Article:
Milk VFX has revealed how it created the visual effects for the first episode in the 2014 series of the BBC’s Doctor Who: Deep Breath.
Peter Capaldi's debut episode as Doctor Who, directed by Ben Wheatley for the eighth series, contained 117 VFX shots from Milk, including 87 shots featuring the sinister and mysterious Half-Face Man.
The episode, which premiered on Saturday, also features CG dinosaurs and recreations of Victorian London. Read on to find out how these were created.
Milk designed and created the T- Rex in the opening sequence.
The brief included ensuring the T-Rex was the same height as Big Ben in order to create a dramatic opening moment for this episode as the camera pans round to reveal that the dinosaur is in central London.
Image: It's a dinosaur next to the Houses of Parliament, what else could it be except Doctor Who? (or an ill-advised remake of One of Our Dinosaurs is Missing)
The focus of Milk’s work was the sinister and mysterious Half-Face Man, the principal villain who appears throughout the episode.
Half-Face man appeared throughout the episode necessitating a high shot count with face replacement required for the majority of his appearances," revealed Milk's Will Cohen. "The high quality required for the cinema release of this episode had to be achieved on a TV budget, which added to the challenge."
Cohen continued: "The tracking of the face replacement required extreme precision by Milk’s match move team lead by Amy Felce. To assist with this critical element, we took a 360 degree photo scan of actor Peter Ferdinando's head and subsequently created a highly accurate 3D model. This mesh then helped our tracking team to lock-in reference points to his natural head shape."
"The actor also had prosthetic make-up masking the missing side of his head. This helped twofold, as it gave us more tracking information and for very wide shots it allowed the shot to be graded down into shadow."
"The character’s costume included a top hat to which Milk added tracking markers, as well as to the bridge of his nose and the centre of his forehead.
"This allowed us to accurately matchmove all the rotations and translations of the head," said Will Cohen. "Once we had tracked the movements of the head we were able to line up the accurate 3D model to the live action head. In addition, a full-scale physical model was also built for use on set both for a small number of shots and as lighting reference for us."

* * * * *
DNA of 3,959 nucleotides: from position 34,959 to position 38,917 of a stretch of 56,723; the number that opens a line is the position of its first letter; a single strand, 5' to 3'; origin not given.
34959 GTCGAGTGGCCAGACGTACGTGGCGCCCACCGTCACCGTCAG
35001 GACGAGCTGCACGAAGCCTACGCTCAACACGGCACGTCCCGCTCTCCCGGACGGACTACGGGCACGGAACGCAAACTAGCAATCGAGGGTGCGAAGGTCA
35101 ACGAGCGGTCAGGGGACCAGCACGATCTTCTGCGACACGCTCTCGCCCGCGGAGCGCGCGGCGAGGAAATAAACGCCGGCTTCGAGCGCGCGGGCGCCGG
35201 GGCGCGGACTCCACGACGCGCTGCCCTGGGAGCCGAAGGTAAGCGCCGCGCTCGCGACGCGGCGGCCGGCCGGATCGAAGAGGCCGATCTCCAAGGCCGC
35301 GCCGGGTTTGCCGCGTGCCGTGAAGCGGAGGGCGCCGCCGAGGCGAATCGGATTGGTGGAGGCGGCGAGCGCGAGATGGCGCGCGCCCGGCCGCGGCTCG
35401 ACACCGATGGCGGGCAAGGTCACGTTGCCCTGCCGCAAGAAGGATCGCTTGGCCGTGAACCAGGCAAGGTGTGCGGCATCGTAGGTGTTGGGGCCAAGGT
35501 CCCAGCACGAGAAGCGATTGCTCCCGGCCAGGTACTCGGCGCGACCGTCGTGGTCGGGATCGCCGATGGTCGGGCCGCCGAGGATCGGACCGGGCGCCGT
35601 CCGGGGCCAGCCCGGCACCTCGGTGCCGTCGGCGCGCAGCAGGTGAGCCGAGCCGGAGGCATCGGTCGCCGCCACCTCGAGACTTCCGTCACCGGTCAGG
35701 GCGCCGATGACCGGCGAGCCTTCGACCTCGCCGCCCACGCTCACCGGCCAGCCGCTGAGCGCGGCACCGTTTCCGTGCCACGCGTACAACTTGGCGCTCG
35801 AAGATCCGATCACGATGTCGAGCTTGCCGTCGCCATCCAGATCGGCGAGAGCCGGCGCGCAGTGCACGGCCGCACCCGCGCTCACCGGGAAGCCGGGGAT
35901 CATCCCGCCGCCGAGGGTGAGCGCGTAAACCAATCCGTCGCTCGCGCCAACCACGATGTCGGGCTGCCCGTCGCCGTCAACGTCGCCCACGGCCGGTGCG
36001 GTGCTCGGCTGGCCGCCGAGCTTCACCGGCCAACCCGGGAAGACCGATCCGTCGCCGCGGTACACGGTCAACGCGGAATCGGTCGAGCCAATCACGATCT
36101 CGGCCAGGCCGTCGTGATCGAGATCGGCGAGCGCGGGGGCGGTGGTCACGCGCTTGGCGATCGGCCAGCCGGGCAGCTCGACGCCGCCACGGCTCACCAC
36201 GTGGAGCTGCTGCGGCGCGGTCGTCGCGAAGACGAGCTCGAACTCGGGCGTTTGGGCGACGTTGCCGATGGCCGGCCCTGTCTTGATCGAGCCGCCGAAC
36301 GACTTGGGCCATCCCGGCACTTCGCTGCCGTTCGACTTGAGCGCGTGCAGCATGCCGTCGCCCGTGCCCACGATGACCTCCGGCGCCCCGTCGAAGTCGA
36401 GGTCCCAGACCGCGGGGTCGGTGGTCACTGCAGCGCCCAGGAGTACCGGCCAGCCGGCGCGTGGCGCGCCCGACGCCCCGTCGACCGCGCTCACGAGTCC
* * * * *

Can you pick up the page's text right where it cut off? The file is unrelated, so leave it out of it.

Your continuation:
"The asset build for the internal workings of the Half-Face man’s face involved creating CG cogs and pistons for which we built a fully automated rigging system. Each shot was then animated to add movement and detail to the mechanism as well as animate and line up the CG eye with the actor’s natural eye-line and movement."
It was essential to light Half-Face Man’s CG face absolutely accurately – matching it perfectly to the on set lighting environment in order to ensure the complete believability and consistency of the character throughout the episode.
"In order to achieve this we photo-scanned all the different environments he appeared in," revealed Will Cohen. "This provided our lighting and rendering team, led by Darren Byford, with a virtual set in which to work. Combined with the reference from the practical dummy and high-resolution photo reference we were able to gather a wealth of information to work with."
Ahead of the compositing process, Milk's roto prep team had the monumental task of cleaning up all the tracking markers, removing the prosthetic make up, creating a hollow head, and finally building up the missing bits of his hat and collar. This had to be done on every single shot.
The compositing team then worked in each environment to finalise the look and accuracy of Half-Face man’s CG head.
Milk also created a Victorian London cityscape for Doctor Who: Deep Breath.
It included CG builds of the Houses of Parliament, Big Ben and St Pauls as well as wide fly-over views of the Thames as the episode reaches its climax.